The Talent Problem

I’m doing a lot of talent evaluation these days.

Well, trying to anyway.

Between overseeing our quarterly review process and conducting interviews for new openings, my life has been consumed with evaluation lately.

But talent? That’s been a little harder to pin down.

Lest you worry, no this is not some screed about how we are lacking great people at King of Pops.

Nothing could be farther from the truth.

We have amazing people. We have the BEST people. (I mean, come on).

It’s just that, I don’t believe talent is all that important, so I’ve largely stopped looking for it.

This, despite the fact that in my role as the (entire) HR Department at King of Pops, “talent evaluation” is most definitely in my job description (I went back and looked, it’s there).

Talent, by definition, is something that comes naturally. It is effortless. Innate.

And yes, while interviewing for a marketing coordinator it would be great if I somehow found someone that was born with an innate ability to master Snapchat, but there will probably be something cooler than Snapchat by Fall and how could she be born with a talent for something that doesn’t exist?

But I digress.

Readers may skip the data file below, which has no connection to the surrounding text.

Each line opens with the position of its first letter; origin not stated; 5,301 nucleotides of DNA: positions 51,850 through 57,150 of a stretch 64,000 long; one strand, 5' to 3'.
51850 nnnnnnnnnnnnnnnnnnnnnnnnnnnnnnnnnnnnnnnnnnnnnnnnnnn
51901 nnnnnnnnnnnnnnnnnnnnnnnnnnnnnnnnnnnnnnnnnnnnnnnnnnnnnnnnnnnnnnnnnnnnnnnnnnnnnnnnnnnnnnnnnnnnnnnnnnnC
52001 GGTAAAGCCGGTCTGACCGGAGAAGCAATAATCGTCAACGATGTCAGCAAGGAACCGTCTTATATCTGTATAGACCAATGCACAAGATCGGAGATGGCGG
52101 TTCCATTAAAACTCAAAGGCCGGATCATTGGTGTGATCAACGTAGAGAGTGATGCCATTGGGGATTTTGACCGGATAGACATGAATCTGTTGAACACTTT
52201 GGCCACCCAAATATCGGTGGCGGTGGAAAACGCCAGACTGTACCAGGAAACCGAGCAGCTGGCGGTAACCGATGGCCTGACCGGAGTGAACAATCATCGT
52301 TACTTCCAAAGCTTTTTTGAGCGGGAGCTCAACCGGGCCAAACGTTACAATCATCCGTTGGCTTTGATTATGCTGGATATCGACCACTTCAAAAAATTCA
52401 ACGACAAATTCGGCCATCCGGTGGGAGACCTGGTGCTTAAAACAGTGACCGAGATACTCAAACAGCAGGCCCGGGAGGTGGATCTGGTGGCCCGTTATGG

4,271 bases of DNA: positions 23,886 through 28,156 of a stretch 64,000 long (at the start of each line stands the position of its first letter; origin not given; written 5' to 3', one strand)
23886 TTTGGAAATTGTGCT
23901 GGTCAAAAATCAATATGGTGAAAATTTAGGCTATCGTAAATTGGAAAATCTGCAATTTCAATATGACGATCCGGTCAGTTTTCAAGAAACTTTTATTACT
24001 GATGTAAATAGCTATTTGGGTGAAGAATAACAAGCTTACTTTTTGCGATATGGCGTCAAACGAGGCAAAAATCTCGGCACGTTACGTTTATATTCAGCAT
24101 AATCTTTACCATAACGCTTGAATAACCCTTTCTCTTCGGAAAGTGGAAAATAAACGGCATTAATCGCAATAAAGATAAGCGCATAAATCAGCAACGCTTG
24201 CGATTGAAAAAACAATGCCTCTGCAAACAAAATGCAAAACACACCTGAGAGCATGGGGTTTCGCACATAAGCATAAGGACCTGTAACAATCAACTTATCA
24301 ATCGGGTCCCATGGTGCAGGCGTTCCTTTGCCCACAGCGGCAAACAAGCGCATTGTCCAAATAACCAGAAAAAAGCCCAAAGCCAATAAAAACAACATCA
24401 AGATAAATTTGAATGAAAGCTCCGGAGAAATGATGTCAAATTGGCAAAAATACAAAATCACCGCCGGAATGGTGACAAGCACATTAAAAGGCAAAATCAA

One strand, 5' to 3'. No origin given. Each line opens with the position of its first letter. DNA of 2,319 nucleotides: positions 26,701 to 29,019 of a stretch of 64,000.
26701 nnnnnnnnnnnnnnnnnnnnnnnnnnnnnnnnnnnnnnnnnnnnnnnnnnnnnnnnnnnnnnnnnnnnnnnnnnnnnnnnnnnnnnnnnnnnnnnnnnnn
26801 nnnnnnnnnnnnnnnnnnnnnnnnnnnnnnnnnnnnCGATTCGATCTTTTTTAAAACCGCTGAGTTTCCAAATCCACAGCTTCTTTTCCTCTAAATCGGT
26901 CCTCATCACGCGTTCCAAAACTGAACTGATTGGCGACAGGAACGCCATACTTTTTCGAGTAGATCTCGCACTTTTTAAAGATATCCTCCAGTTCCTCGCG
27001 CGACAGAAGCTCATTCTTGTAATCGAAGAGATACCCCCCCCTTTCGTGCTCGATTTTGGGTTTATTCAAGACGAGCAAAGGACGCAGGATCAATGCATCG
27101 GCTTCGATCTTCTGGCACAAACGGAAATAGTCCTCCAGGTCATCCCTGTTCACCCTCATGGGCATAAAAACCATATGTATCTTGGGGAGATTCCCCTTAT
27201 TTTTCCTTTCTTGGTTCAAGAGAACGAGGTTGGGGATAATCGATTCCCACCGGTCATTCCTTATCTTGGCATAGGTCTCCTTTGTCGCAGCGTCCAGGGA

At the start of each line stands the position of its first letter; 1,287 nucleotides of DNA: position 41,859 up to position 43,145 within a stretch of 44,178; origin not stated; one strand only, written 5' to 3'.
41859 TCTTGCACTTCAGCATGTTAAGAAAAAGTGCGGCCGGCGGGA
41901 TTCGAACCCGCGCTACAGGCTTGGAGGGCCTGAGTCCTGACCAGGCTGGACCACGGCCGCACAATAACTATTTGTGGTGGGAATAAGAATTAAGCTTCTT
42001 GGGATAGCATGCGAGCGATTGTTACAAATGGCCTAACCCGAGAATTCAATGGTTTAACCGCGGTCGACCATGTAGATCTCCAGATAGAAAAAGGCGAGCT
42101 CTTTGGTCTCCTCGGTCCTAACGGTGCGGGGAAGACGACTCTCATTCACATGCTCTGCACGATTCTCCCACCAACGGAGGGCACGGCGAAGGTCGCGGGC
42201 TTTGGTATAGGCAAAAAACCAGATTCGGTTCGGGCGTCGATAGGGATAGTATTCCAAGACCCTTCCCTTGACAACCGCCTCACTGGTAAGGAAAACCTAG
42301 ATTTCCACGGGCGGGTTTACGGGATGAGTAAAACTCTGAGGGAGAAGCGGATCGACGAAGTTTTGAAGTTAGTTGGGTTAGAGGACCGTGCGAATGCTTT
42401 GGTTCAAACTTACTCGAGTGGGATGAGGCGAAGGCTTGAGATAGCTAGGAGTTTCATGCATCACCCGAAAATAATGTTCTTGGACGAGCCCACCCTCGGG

If you are evaluating college football players for the NFL draft or a cellist for the Vienna Philharmonic, then sure. Talent matters.

But for most things-brain surgery, accounting, selling popsicles-attitude trumps talent. (I would wager attitude trumps talent in football and the symphony quite often too).

Virtually every firing I have ever done was over an attitude issue. Not a lack of talent.

Attitude is much harder to assess than talent (it’s why hiring is so damn hard) and it is nearly impossible to teach.

Given enough time and the right teacher, almost anyone could become a brain surgeon.

If they really wanted to.

Talent is overrated, but don’t go running off looking for a bunch of no-talent employees with rah-rah attitudes just yet.

Experience counts. So does skill. Things learned and honed over time, not mysterious gifts bestowed by the gods.

When looking for new talent team members, I of course look for skills.

Proof that a candidate has done stuff, made stuff.

But the right attitude can enhance those skills and give me a clue as to whether or not that candidate might be open to learning new ones. So attitude always sways my decision-to the degree I can judge it.

One way we try to discern attitude is with a simple rule of thumb:

We won’t hire anyone that we wouldn’t want to sit next to on a cramped airplane during a cross-country flight.

Because nobody wants to work with a super-talented jerk.

Which is great news for anyone looking for a job.

Because waking up tomorrow and deciding you are going to have a better attitude is a lot easier than waking up and knowing how to play the cello.